eBook reader
I have to warn you that what I’m about to share with you regarding putting your free eBooks into Kindle and ePub format is completely untested and may either give you a huge advantage over your competitors or it may be a waste of your time (I can’t see how it could hurt you though).
This is purely based on my own anecdotal research from visiting forums that are devoted to eBooks and paying attention to complaints I’ve seen mentioned in such places.
That said, I do believe that this idea (which I plan to implement for my own freebies shortly) is a phenomenal one. It’s an idea which won’t take you much longer and could very well get you more conversions from your squeeze page, both for paid and free eBooks that you sell or give away in order to build a list.
Everyone Gives Away Freebies Or Low Cost Stuff
Let’s start with some basics: building an opt in email list usually entails either giving away or selling at a steep discount, an eBook, a report, some videos or some software which people want and will find to be really valuable. The idea is that this is a bribe to get them to hand over their e-mail address so that you can send them content and sales offers.
I’ve covered this in greater detail in an earlier blog post and I won’t go into all of it right now. Suffice to say that it is important to make sure that you don’t oversell your list. Provide real content as well as sales offers and you’ll find them to be more responsive and excited about making purchases.
The Problem With PDF
Now, if you give away an eBook or a report, inevitably, it’s going to be sent over in PDF format, which is still the most popular format available and which is universally readable on computer screens.
The trouble is that the Kindle, Nook and other eBook readers such as the Sony Reader and the iPad have become increasingly popular options for reading eBooks. Unfortunately, with the possible exception of the iPad (I don’t know – I haven’t seen it), PDF documents often don’t display well on those platforms.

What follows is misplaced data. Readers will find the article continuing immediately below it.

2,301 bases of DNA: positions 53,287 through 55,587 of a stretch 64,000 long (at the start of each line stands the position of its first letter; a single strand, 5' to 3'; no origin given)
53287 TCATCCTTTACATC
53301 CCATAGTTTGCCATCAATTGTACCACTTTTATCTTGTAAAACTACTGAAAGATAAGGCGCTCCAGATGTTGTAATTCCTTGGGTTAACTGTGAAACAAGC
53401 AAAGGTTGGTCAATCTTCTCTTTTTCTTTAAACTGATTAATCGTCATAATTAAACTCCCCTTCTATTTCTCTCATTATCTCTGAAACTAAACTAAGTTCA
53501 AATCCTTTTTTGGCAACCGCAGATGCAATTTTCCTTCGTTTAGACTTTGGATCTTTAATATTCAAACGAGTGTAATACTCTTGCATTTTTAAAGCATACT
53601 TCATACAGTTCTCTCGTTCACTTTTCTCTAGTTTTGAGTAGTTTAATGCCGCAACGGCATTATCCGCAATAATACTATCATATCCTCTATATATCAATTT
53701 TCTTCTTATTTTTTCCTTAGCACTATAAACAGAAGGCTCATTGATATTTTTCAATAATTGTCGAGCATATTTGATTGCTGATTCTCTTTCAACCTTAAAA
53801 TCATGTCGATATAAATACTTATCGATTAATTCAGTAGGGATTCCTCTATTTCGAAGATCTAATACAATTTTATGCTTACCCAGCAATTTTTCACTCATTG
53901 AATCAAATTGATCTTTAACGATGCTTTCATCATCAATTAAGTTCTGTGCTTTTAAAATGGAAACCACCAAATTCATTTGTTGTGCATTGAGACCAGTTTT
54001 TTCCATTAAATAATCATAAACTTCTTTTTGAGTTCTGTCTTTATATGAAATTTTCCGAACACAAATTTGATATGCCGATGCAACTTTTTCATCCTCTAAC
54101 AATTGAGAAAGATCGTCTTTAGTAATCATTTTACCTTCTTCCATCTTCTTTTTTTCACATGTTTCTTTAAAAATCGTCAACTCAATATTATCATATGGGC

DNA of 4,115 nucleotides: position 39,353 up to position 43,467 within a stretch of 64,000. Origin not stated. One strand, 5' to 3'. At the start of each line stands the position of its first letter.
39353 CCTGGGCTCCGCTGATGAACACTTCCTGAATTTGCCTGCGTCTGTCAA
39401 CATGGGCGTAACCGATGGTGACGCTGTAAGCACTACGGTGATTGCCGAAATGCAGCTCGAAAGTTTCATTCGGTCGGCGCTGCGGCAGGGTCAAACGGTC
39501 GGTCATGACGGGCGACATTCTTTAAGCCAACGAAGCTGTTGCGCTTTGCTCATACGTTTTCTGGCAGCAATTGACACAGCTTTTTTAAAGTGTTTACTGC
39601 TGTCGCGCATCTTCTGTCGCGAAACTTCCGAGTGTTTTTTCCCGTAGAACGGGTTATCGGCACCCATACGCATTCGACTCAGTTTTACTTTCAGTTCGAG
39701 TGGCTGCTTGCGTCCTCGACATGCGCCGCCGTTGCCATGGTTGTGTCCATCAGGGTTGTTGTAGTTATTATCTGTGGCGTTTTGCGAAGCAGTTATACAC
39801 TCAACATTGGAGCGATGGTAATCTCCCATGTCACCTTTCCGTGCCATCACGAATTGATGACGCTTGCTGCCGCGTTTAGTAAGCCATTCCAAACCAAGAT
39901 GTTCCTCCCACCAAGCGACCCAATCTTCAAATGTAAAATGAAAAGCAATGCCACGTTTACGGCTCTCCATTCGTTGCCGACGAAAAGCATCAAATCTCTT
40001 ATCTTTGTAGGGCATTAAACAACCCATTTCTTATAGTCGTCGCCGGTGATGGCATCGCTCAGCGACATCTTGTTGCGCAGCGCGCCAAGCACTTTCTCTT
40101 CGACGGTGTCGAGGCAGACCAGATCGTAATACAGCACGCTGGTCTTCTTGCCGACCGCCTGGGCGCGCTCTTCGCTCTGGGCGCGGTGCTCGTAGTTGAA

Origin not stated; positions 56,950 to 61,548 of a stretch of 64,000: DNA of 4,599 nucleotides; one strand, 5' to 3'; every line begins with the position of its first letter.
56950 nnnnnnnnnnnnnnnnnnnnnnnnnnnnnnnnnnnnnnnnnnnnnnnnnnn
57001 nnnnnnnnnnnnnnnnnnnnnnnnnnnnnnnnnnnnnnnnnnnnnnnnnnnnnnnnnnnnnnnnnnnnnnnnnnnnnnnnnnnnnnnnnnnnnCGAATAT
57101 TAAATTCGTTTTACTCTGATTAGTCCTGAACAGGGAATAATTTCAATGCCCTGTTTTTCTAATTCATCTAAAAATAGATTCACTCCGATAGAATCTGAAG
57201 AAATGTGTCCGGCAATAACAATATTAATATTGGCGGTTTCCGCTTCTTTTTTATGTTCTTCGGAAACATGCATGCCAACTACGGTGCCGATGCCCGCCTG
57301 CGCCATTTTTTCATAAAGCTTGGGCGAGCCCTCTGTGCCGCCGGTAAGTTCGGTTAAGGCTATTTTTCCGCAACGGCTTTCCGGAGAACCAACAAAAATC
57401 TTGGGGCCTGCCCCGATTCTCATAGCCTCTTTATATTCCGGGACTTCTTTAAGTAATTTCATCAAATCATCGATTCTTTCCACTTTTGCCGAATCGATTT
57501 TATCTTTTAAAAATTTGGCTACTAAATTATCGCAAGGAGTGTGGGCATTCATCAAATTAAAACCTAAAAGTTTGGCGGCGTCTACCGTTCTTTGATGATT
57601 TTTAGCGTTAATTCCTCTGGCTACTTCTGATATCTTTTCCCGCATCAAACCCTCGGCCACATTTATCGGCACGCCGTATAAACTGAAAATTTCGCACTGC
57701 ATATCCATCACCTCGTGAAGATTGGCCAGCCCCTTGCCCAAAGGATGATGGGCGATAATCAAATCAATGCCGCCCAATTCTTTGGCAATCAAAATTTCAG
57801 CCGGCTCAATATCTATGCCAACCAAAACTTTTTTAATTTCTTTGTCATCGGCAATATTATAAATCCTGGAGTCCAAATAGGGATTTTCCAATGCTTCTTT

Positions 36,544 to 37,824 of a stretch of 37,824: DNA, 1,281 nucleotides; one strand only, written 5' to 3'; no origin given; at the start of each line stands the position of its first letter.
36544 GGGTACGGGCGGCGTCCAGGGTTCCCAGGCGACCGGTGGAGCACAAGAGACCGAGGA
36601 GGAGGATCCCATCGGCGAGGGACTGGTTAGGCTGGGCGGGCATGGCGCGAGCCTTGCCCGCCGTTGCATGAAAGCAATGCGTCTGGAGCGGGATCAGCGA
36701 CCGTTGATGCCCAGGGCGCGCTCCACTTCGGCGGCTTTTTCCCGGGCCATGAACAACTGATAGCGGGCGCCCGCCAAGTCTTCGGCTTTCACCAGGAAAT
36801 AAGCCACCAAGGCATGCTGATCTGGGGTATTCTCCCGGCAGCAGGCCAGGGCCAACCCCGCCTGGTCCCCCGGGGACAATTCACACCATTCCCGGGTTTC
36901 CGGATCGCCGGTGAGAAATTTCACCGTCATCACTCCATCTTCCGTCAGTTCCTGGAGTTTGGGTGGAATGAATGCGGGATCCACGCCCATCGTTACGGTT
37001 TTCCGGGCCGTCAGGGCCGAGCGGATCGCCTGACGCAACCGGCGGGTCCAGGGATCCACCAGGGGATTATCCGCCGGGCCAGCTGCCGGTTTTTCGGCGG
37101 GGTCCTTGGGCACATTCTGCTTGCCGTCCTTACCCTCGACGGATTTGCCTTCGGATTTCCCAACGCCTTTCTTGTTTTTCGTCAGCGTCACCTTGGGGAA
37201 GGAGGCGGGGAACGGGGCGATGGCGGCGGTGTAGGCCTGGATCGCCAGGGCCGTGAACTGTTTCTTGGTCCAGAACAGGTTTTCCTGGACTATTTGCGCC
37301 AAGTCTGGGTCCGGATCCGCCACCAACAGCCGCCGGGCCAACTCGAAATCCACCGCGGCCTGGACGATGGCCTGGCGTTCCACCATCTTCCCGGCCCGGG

There are problems with reflow of the words to fit the smaller screens and there is something about the PDF format that most eBook readers have trouble with rendering. Most people who get PDF documents and want to put them onto eReaders say that they have had poor results, especially when the PDF hasn’t been formatted in such a way as to make it display smoothly on an eReader.
Native Format
The best option for these readers is to get your free eBook or report in the native format which works well on their eReaders. For everyone but the Kindle, that’s pretty much ePub. The Kindle has its own proprietary format based on Mobi style eBooks.
My Theory
Now, here’s my theory: if you were to take the few minutes required to re-render your books in ePub and Kindle format and then offer all three options in a single zip file, I believe you’ll increase conversions to your squeeze page. That’s because people will be more likely to want to download your product as opposed to the competitor’s since they can read it at leisure on their readers.
Two Downsides
Now, I see two downsides to this option so it’s not a slam dunk, but I believe this is still worthwhile to do:

  1. By putting your free eBook into the native format for Kindle or ePub, you may limit your chances of getting clicks on your embedded links since many of these readers work offline most of the time. Though, to be fair, the Kindle, Nook and iPad all have some kind of web connectivity, though in the case of the two former it’s somewhat limited.
  2. The other issue is more negligible – you need to reformat your book to fit the needs of these new formats. Fortunately, that’s easier to do.

Making It Happen
Okay, so you’ve decided to take my advice and want to try this idea out. Great. Here’s how you do it:

  1. Remove headers and footers from your book. ePub and Kindle won’t find any use for them and they’ll annoy your readers.
  2. Make sure that your table of contents is hyperlinked throughout the book. This is easy if you use Heading 1, Heading 2, etc. when you lay out the book.
  3. If you have complicated diagrams, screen shots or pictures, remove text wrapping from them.
  4. Save the document as an RTF file (Rich Text Format). Word and OpenOffice can do this easily.
  5. Download Calibre (its free and wonderful for managing eBook collections) and load up the book in the software. Click convert, select ePub or Kindle format and do the conversion.
  6. Check your finished product by opening it in Kindle for PC/Mac or Calibre for the ePub book.

You’ll spend in total around 10-15 minutes extra to do this. A VA could easily be trained for the job as well since it’s not very complicated work to remove formatting. Then, just add the ePub and Kindle versions to the zip file you send out when people buy your trial or opt in and get the free eBook.
I’m almost certain it will increase conversions if you make a point of mentioning on your squeeze page that you support all eReaders and that ePub and Kindle versions of the books will be sent along at no additional charge. You can even make a list of eBook readers you support so as to drive the point home. Best of luck. To our mutual success.